Conclusions based on anecdote often differ from those based on actual data. I would suggest you would be well served to participate in CWCI’s webinar and ask whatever questions you deem appropriate in the Q&A session.

      Finally, your inference that somehow the people at CWCI have twisted their analysis to suit the industry is insulting, unprofessional and not supported by anything other than your own opinion. Your attack is as inappropriate and unprofessional as those by others who cast aspersions on the field of chiropractic based solely on rumor and innuendo.

      be well – Joe

  2. Mr. Paduda – your statement “As if we needed it, another entry in the Hall of Unintended Consequences tells us – YET AGAIN – regs have to be carefully thought through, responses anticipated and planned for, profiteer strategies gamed out, and then – AND ONLY THEN – finalized” is quite trite. Of course they do – you’re completely correct. And, that is what we – the members of the New Medical Legal Fee Schedule Committed did. We carefully thought out our proposal on the new fee schedule. As a group of approximately 40 of the top minds in the industry, we came together to mastermind and project forward the eventualities that we could conceive. We addressed every concern of every party and player. We put forth what we imagined as an equitable system. We could not anticipate EVERY possible consideration at the time and neither you, nor anyone else could. And, unless I am mistaken, where you there? Were YOU involved in the development of the New Medical Legal Fee Schedule? I don’t recall meeting you. So, for the hardworking group of dedicated professionals here in the State of California all working tirelessly to improve the system, we ask that you join the “positive train” and ask yourself what can YOU do to help improve the system. In the alternative, if you don’t have anything positive to say…..well…you know the rest.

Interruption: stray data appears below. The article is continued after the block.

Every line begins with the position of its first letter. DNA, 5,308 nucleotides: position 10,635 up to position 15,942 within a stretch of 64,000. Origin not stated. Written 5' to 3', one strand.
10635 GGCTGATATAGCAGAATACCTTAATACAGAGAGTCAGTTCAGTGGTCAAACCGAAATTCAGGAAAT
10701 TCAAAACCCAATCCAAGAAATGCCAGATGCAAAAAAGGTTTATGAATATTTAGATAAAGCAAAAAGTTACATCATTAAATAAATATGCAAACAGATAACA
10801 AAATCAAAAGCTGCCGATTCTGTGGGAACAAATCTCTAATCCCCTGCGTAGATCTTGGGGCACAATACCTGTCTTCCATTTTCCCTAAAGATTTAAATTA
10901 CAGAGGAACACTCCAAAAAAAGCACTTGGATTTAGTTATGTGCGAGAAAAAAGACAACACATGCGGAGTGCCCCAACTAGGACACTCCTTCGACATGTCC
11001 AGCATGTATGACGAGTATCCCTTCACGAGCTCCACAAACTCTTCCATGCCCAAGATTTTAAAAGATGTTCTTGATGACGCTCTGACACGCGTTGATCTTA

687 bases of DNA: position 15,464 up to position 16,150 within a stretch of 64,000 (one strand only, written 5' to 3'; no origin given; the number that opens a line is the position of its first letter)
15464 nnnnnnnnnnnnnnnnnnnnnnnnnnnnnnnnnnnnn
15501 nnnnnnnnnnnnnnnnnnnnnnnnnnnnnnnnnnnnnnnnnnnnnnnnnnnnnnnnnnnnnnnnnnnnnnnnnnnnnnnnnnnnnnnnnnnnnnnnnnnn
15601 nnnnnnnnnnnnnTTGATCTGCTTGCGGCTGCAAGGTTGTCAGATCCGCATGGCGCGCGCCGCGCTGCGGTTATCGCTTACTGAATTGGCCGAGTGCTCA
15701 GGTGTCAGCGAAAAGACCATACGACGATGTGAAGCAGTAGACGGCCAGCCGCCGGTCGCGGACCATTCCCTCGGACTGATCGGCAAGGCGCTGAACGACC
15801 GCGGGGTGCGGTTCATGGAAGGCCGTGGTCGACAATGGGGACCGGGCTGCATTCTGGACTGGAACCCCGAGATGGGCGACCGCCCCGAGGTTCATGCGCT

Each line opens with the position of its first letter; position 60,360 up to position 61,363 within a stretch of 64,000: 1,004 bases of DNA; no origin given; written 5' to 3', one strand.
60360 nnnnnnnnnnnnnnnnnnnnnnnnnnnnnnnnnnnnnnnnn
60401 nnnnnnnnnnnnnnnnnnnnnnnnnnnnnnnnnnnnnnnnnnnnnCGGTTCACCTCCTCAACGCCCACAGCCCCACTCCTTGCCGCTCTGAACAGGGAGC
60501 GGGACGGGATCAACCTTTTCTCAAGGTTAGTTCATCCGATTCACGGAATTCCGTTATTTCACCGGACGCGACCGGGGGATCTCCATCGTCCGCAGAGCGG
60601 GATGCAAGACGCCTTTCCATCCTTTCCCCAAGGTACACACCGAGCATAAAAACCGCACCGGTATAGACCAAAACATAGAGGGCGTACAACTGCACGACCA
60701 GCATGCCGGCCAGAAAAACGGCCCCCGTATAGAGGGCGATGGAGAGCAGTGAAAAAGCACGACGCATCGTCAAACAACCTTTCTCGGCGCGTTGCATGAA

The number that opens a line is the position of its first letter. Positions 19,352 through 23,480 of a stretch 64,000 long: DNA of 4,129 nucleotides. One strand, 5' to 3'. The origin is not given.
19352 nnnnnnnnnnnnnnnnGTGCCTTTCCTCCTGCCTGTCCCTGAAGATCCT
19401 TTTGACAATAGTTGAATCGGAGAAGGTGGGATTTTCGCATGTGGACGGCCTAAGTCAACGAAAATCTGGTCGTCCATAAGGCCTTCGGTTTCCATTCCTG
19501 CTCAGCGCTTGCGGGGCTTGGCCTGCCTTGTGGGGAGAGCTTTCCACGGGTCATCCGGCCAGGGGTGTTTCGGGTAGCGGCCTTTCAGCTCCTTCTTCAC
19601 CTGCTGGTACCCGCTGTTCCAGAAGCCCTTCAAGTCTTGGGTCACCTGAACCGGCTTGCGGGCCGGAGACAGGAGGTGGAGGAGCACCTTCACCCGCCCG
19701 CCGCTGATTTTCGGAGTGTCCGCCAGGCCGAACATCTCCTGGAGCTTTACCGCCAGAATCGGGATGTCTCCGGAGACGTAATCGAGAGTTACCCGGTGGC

1. Hello Perry – and welcome to Managed Care Matters.

      Allow me to respond.

      Of course it is always easier to see what happens after regulations are put in place; I’ve been involved in many such efforts on issues ranging from physician dispensing to opioid management, from network access to utilization review. I was not involved in the discussions regarding the changes discussed in this post – my involvement is irrelevant to this discussion.

      You assert that you and “approximately 40 of the top minds in the industry” “masterminded” and “projected forward” the eventualities that could occur.

      Well, you failed.

      Moreover, I’d suggest that instead of attacking me, it would behoove you to reflect on what went wrong and why. I always acknowledge my mistakes publicly; you can read those acknowledgements elsewhere on this blog. I’ve found it is always productive to do so; hopefully you will as well.

      It is not up to me to fix what is obviously a broken system. That is up to the stakeholders; as it is clear the goals have not been met, I would suggest you and your colleagues should “continue working tirelessly to improve the system”.

      Be well – Joe

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Joe Paduda is the principal of Health Strategy Associates



A national consulting firm specializing in managed care for workers’ compensation, group health and auto, and health care cost containment. We serve insurers, employers and health care providers.